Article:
HITTING kids just isn't a good way to teach them how to behave.
In 1978, when I first started my speaking business, the idea that disciplinary tactics should not include physical punishment was almost revolutionary. But I felt that it was neither a necessary nor an effective way to discipline children.
But today, increasingly we know and believe that we do not need to physically hurt children in order for them to learn right from wrong. Today's parents have a host of skills and resources to help them raise children without using violence. The idea of hitting kids reflects an attitude toward children that no longer exists. The research is in. It shows that the risks of physical and psychological harm are definite. We now accept that children are not chattels; they are human beings who possess all of the basic human rights including freedom from physical harm.
But, there are still questions that I hear about the topic. So, let's address them. There are many who express the belief that spanking is not hitting.
All I can answer to that is that any time an open hand moves with speed toward a body part, that is a slap or a whack. The fact that the body part is the bottom of a child is irrelevant.
Hitting is hitting no matter what other names we give it, and if we believe that violence is never an answer, we won't hit our children.
What about the criminalization of well-meaning parents who hit a child? Section 43 of the criminal code states that "every schoolteacher, parent or person standing in the place of a parent is justified in using force by way of correction toward a pupil or child, as the case may be, who is under his care, if the force does not exceed what is reasonable under the circumstances."
In my view this section is unnecessary to our criminal law because it exists simply to justify the physical punishment of children. For some parents it offers permission to hit kids.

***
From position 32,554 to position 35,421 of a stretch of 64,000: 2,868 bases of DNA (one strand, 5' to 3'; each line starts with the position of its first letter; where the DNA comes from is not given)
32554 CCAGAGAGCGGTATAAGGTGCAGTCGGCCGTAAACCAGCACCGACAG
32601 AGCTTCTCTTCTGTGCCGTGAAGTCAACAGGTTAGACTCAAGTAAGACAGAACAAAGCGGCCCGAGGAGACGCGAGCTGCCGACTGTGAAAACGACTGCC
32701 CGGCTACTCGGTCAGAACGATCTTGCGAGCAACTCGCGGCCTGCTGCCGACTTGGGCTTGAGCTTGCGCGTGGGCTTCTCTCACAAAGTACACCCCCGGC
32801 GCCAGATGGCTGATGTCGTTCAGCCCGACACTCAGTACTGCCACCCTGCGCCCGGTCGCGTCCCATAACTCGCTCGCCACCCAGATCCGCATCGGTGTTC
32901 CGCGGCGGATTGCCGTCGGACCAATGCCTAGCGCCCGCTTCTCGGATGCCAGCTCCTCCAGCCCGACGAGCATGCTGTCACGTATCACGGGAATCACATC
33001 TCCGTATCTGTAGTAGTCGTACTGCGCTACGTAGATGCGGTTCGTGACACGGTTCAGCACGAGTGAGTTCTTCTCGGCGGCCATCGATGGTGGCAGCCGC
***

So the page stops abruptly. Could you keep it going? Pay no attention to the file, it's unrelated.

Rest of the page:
Although banning spanking would mean that hitting children would fall in the same category as hitting adults and would therefore be an offence under the criminal code, it would rarely be prosecuted.
Prosecution is only appropriate where it is in the public interest. Prosecutors have that discretion in deciding whether an offence should be prosecuted. In the case of the spanking of children, guidelines could require parenting education, parent support and guidance or a simple reminder that hitting children isn't permitted in Canada.
Think about a situation in which a couple is in a major argument and one slaps the other. It's not particularly serious and is a result of the heat of the moment. There is likely not going to be a charge of assault placed on the perpetrator.
What about using force to keep a child from harm? Would it be illegal to grab a toddler who is about to run onto the road? How about wrangling a preschooler into a car seat? Or taking the hand of a child to remove them from a classroom when they are disruptive?
Consent to reasonable force can be either express or implied. It is express when, for example, written consent is given for a medical operation. It is implied when the person against whom the force is used would have consented, if competent to do so.
The common law has long recognized that parents and teachers may have to use reasonable force to remove a child from harm, put an unwilling child to bed, in a car seat, or on a school bus.
These are common, child-caring actions for which the law implies consent on the part of the child. They are entirely different from hitting a child for correction and do not constitute an assault.
Over the years, the courts have adjusted the law to reduce the ways in which parents can hit their children. They can no longer use switches, paddles or belts, but only hit with an open hand. You can no longer hit a child on his head. And children under the age of two or over 12 are not to be hit.
Why won't Canada join the more than 30 countries that have in one way or another stated that their children will not be physically harmed in the name of child discipline?
Our children deserve the best we can offer. Positive discipline which never includes causing them physical pain but does teach them right from wrong will prepare them to become capable adults.
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There is more information on physical punishment and the research at repeal43. org and at cheo.on.ca/en/ physicalpunishment.
Kathy Lynn is a professional speaker and author.